Finding networks in biological systems at different scales, from single molecules to groups of organisms. Some history of statistical physics approaches. Experimental progress and its implications. Maximum entropy methods as a link between emerging data and statistical physics models. Agenda for the rest of the lectures.
The simplest model: constant speeds, local correlations. Correct prediction of long-ranged correlations; do birds know Goldstone's theorem? Checking the sufficiency of local correlations; an aside about model comparison and Occam factors. Varying speeds and a fuller description. Are flocks poised near a critical point?
The protein folding problem, and its inverse: the ensemble of sequences consistent with structure and function. Early experimental approaches, connections to maximum entropy. Approximation schemes, identifying local interactions; can we fold proteins from sequence statistics? Limitations from data set size, scaling back the problem to something we can solve. Criticality again?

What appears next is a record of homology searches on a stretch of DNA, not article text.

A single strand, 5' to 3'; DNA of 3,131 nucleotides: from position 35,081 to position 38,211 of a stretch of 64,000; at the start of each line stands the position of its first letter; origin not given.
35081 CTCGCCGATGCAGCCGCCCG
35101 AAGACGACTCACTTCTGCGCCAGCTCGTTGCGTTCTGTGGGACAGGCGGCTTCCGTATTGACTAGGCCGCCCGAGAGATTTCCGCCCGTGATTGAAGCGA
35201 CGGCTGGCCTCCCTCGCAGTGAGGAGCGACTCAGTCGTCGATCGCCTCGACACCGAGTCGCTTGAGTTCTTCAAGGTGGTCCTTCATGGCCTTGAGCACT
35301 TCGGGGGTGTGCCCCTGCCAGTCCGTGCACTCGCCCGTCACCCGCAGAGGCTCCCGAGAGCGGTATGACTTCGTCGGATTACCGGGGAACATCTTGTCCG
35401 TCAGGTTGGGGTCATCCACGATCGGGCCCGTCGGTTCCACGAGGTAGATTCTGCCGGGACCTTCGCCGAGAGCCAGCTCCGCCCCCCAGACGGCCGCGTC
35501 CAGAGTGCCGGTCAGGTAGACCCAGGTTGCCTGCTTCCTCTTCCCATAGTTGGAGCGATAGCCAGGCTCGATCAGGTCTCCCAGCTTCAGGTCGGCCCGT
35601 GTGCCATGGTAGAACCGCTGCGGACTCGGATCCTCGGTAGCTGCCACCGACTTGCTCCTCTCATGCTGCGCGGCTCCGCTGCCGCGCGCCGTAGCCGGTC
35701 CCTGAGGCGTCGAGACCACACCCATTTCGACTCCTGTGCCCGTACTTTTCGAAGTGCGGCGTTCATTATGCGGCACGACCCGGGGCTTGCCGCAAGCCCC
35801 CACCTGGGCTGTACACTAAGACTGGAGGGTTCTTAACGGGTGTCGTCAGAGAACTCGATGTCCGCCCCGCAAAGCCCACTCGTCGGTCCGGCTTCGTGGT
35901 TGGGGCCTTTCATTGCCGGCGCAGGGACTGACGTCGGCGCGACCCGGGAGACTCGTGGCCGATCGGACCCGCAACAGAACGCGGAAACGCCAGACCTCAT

Some ideas about pattern formation in embryos. Basic facts about the fruit fly. Signals, noise, and information flow in genetic networks. Measuring positional information in real embryos; signatures of optimality. How would we recognize a critical network? Evidence from the fly. Biological function of criticality. Ideas for a new generation of experiments.
Reminder of Hopfield and other physics-based models. Minimal implications of widespread, weak correlations in simple networks. The hard work of building accurate models for 10, 50, 100, ... neurons in the retina. From statistical mechanics to thermodynamics. Asides about recording methods and scaling up to bigger networks. First steps in the hippocampus, C elegans, perhaps more. Critical phenomenology, and ruling out less interesting alternative explanations. Tuning, adaptation, learning.